Crop Biotech Update

Protein in Tomato Explains Long-standing Plant Immunity Mystery

January 8, 2020
During pathogen attacks, plants activate a molecular signaling cascade to switch on its defense mechanisms, one of which involves sacrificing host cells to the pathogen. This process is called cell death response and ensures that only a few host cells die. Tomatoes use this mechanism when they are attacked by a bacterial pathogen known as Pseudomonas syringae pv. tomato, which causes speck disease.

In a study at Boyce Thompson Institute, scientists introduce a protein, called Mai1, which plays a role in this missing link. They found that when the expression of Mai1 is muted, the plants could no longer defend themselves against pathogens using the cell death response. As a result, these plants were more susceptible to bacterial infection.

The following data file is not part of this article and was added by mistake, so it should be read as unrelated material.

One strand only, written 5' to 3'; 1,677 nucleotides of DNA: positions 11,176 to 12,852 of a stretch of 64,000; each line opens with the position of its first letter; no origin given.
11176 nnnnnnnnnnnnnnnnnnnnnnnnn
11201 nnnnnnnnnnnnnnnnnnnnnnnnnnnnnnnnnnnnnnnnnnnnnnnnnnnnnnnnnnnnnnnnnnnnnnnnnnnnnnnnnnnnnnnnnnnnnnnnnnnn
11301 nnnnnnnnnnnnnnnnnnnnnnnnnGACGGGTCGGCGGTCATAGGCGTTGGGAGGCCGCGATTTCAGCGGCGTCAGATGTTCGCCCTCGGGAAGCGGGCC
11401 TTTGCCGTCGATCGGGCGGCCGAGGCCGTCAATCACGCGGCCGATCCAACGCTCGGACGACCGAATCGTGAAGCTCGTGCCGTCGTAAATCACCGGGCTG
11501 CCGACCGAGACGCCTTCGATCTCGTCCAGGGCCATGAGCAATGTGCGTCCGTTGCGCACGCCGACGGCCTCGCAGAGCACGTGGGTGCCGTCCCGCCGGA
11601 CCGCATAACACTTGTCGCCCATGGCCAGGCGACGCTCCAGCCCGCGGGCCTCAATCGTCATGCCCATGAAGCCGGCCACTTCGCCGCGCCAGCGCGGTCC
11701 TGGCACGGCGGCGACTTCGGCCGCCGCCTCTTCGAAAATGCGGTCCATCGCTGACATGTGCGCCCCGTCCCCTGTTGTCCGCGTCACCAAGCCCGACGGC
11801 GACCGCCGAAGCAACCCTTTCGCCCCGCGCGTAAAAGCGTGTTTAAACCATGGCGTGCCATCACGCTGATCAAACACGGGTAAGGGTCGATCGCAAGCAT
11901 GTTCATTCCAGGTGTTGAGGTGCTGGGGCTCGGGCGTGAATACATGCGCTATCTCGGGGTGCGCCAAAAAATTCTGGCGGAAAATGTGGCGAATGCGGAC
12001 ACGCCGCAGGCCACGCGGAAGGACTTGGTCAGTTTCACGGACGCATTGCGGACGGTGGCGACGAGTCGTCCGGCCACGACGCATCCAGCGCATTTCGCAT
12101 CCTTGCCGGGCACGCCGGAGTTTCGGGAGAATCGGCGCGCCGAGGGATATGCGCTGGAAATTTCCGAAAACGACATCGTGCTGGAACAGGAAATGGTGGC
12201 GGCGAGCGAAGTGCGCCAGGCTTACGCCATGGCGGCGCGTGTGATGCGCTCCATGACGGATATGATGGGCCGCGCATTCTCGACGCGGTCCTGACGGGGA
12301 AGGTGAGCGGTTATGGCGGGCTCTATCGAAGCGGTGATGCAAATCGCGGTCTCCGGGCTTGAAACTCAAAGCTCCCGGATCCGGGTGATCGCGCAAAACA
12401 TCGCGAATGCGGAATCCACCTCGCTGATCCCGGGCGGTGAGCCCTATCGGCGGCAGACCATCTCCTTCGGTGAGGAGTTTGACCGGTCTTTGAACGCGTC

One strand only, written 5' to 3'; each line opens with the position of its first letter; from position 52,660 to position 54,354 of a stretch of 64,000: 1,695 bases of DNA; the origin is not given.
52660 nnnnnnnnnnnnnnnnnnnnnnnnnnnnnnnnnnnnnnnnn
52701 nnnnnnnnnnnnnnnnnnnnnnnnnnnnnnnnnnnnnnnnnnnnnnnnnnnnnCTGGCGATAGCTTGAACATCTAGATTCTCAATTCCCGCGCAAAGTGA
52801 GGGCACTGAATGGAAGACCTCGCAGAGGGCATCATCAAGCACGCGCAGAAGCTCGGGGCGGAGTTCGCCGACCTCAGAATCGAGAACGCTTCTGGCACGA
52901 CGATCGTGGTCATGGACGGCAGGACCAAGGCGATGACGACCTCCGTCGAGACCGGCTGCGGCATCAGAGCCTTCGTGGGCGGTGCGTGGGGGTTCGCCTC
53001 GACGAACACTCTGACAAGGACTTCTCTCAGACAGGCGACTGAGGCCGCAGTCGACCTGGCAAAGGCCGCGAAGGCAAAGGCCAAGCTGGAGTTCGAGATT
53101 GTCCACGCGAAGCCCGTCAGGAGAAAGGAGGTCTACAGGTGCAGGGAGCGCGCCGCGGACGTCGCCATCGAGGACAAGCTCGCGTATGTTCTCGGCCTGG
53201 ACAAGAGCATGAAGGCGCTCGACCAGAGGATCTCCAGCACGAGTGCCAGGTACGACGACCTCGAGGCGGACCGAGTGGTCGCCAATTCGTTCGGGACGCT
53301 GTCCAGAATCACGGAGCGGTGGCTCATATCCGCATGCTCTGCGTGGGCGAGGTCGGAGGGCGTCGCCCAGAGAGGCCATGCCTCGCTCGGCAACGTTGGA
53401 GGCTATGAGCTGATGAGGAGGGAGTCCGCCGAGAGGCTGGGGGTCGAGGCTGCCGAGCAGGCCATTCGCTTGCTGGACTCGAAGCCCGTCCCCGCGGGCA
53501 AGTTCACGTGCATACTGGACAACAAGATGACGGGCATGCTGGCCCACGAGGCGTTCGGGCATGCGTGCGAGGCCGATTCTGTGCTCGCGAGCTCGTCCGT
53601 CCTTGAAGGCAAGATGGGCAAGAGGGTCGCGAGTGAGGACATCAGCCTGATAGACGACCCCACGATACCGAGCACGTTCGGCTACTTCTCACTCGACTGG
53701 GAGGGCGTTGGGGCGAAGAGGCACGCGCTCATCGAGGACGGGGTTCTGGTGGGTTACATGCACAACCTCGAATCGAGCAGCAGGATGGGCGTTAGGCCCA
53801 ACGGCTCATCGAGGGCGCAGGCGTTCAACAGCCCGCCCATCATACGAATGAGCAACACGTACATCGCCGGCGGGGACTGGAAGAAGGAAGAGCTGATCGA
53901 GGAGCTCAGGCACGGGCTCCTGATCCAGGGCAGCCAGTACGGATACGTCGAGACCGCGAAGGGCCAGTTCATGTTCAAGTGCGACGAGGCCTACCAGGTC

The identification of this protein as a central regulator of immunity in tomato has advanced the understanding of plant signaling mechanisms. The research suggests that Mai1 has a central role in immunity that likely can not be substituted by other proteins.

For more details, read the news article from the University of Illinois Crop Sciences and the research article in Molecular Plant-Microbiome Interactions.

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